employment action occurred the very day Maxfield returned from military
service. Id. In addition, someone identifying themselves as Maxfield's "boss"
had twice called Maxfield's commanding officer in different years inquiring
whether Maxfield was indeed on military duty and whether his attendance was
After the Eighth Circuit reversed the district court's grant of summary
judgment to the employer, Maxfield tried his case to a jury and lost. The
Eighth Circuit affirmed the jury's defense verdict. See Maxfield v. Cintas Corp.,
563 F.3d 691 (8th Cir. 2009).
"imperative." Id. The court also held discriminatory animus could be read into
the fact Maxfield's supervisors traveled to the military base while Maxfield was
on leave to discuss his job performance. Id.
Here, the court finds no evidence that Ms. Mace's military service was a
motivating factor in the defendants' failure to rehire her. Mr. Willis testified he
would have replaced and not rehired any employee who was gone for three
weeks, regardless of the reason. This testimony at trial is consistent with
defendants' early communications with Ms. Mace: they told her she was gone,
so she was replaced. Period. Although unlawful, this myopic rationale rings
true to the court. As does defendants' ridiculous explanation that they wanted
to save $11 per month on the When I Work app by keeping the number of
employees enrolled on the app to 11 employees or under.
Unlike claims under § 4312, a facially neutral reason for the employer's
adverse action defeats the claim under § 4311. The statute specifically
provides no liability attaches where the employer proves it would have taken
the same action in the absence of military service.
This case contains no circumstantial or direct evidence that any of the
three defendants expressed any hostility toward the military, those enrolled in
the military, or military service. None of the defendants questioned Ms. Mace's
need or desire to serve her country. None of the defendants called up her
commanding officer and asked whether she was really present and required to
be on leave. No dissatisfaction was expressed by Mr. Willis when Ms. Mace told
him of her National Guard obligations. The record is devoid of any scent of
discriminatory intent. Accordingly, the court finds in favor of defendants on
Ms. Mace's § 4311 claim.
To reiterate from the overview above, "willful" means the employer knew
it was violating USERRA or acted with reckless disregard to whether it was
doing so. See 20 C.F.R. § 1002.312. Cf. Trans World Airlines, Inc., 469 U.S.
125 (interpreting the term "willful" under the Age Discrimination in
Employment Act to mean the employer knew its conduct was prohibited or it
acted with reckless disregard to whether its conduct was prohibited). The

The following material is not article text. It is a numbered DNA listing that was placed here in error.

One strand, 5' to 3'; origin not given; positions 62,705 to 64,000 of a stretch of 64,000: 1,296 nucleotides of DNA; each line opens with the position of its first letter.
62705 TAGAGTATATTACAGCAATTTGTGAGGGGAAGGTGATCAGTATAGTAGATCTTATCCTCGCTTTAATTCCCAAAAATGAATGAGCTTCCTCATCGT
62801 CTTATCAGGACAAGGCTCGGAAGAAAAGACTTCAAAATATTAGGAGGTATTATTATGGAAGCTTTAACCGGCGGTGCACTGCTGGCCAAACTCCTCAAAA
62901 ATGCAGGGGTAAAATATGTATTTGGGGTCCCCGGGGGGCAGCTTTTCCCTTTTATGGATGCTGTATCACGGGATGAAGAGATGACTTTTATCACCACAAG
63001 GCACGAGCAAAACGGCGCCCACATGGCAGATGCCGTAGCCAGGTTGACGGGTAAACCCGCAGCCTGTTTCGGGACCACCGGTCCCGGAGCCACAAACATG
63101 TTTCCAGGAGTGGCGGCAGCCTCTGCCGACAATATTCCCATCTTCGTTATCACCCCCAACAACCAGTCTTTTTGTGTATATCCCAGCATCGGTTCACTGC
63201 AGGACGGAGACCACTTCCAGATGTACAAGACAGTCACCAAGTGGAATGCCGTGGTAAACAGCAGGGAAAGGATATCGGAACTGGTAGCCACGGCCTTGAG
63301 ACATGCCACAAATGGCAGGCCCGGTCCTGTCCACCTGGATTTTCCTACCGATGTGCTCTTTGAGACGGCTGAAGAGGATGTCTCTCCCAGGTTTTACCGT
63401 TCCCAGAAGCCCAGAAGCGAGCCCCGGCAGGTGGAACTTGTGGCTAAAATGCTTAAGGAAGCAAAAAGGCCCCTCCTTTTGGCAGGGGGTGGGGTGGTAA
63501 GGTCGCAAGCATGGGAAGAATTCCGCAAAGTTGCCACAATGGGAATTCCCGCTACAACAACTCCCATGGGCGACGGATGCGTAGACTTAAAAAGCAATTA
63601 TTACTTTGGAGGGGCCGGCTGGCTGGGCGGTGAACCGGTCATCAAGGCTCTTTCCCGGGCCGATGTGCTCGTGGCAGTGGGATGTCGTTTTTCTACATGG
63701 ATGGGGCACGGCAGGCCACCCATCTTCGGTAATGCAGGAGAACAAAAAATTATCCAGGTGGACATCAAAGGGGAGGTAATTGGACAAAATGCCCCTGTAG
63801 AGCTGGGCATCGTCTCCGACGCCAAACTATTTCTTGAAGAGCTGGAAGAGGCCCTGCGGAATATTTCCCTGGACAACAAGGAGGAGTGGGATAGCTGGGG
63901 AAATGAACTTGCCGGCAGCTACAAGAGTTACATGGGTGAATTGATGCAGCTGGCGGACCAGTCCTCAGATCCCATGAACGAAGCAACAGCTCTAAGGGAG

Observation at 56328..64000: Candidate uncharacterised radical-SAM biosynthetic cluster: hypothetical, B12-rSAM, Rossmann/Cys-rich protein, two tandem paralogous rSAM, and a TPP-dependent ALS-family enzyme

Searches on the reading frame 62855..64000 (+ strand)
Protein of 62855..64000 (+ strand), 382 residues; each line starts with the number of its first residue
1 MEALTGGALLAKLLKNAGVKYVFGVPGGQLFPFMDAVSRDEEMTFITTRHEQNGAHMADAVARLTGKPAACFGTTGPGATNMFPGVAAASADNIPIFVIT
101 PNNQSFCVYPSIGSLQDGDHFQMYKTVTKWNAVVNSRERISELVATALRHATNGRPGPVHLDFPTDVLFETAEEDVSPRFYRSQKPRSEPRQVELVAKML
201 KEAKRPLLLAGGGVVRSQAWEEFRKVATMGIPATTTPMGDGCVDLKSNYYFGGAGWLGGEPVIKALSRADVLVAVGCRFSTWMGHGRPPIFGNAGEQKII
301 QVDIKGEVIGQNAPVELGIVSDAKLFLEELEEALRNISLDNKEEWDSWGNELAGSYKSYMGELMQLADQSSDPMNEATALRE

burden is on the plaintiff to show willfulness. Davis, 961 F. Supp. 2d at 736
(citing Paxton, 712 F. Supp. 2d at 1021) (citing Massey Yardley Chrysler
Plymouth, Inc., 117 F.3d at 1250)). Merely knowing that a military beneficiary
was asserting a USERRA claim is not, by itself, reckless disregard where, for
example, the employer's decision was based on the exercise of business
judgment such as the employer's financial hardship. Duarte, 366 F. Supp. 2d
at 1048. Where the employer failed to respond to the reinstatement request for
over two months, willfulness was found. Serricchio, 658 F.3d at 191.
Willfulness is not the same as discrimination. As indicated above,
§ 4312 is a rather strict-liability statute. Section 4311 is not. One could be
willful about one's violation of § 4312 without having a discriminatory
motivation. Here, the court finds Mr. Willis and Kickbox acted willfully. After
Ms. Mace's telephone conversation with Mr. Borchardt, Mr. Willis was on notice
that she was asking not only for reemployment, but that by denying her that
reemployment, she believed defendants were in violation of the law. It is true
that Mr. Willis then attempted to telephone Ms. Mace and she did not answer.
But he did not leave a voice message offering to reemploy her. He did not text
her with that message either. And he did not write her a letter to that effect
either until three weeks later and even then not until after another employee
had quit and he needed to hire a replacement employee. These actions
certainly evidence a reckless disregard for the strict liability reemployment
provisions of USERRA pursuant to § 4312.
Who is a Proper Defendant for Ms. Mace's USERRA Claim?
USERRA defines "employer" in pertinent part as "any person, institution,
organization, or other entity that pays salary or wages for work performed or
that has control over employment opportunities, including—a person [or]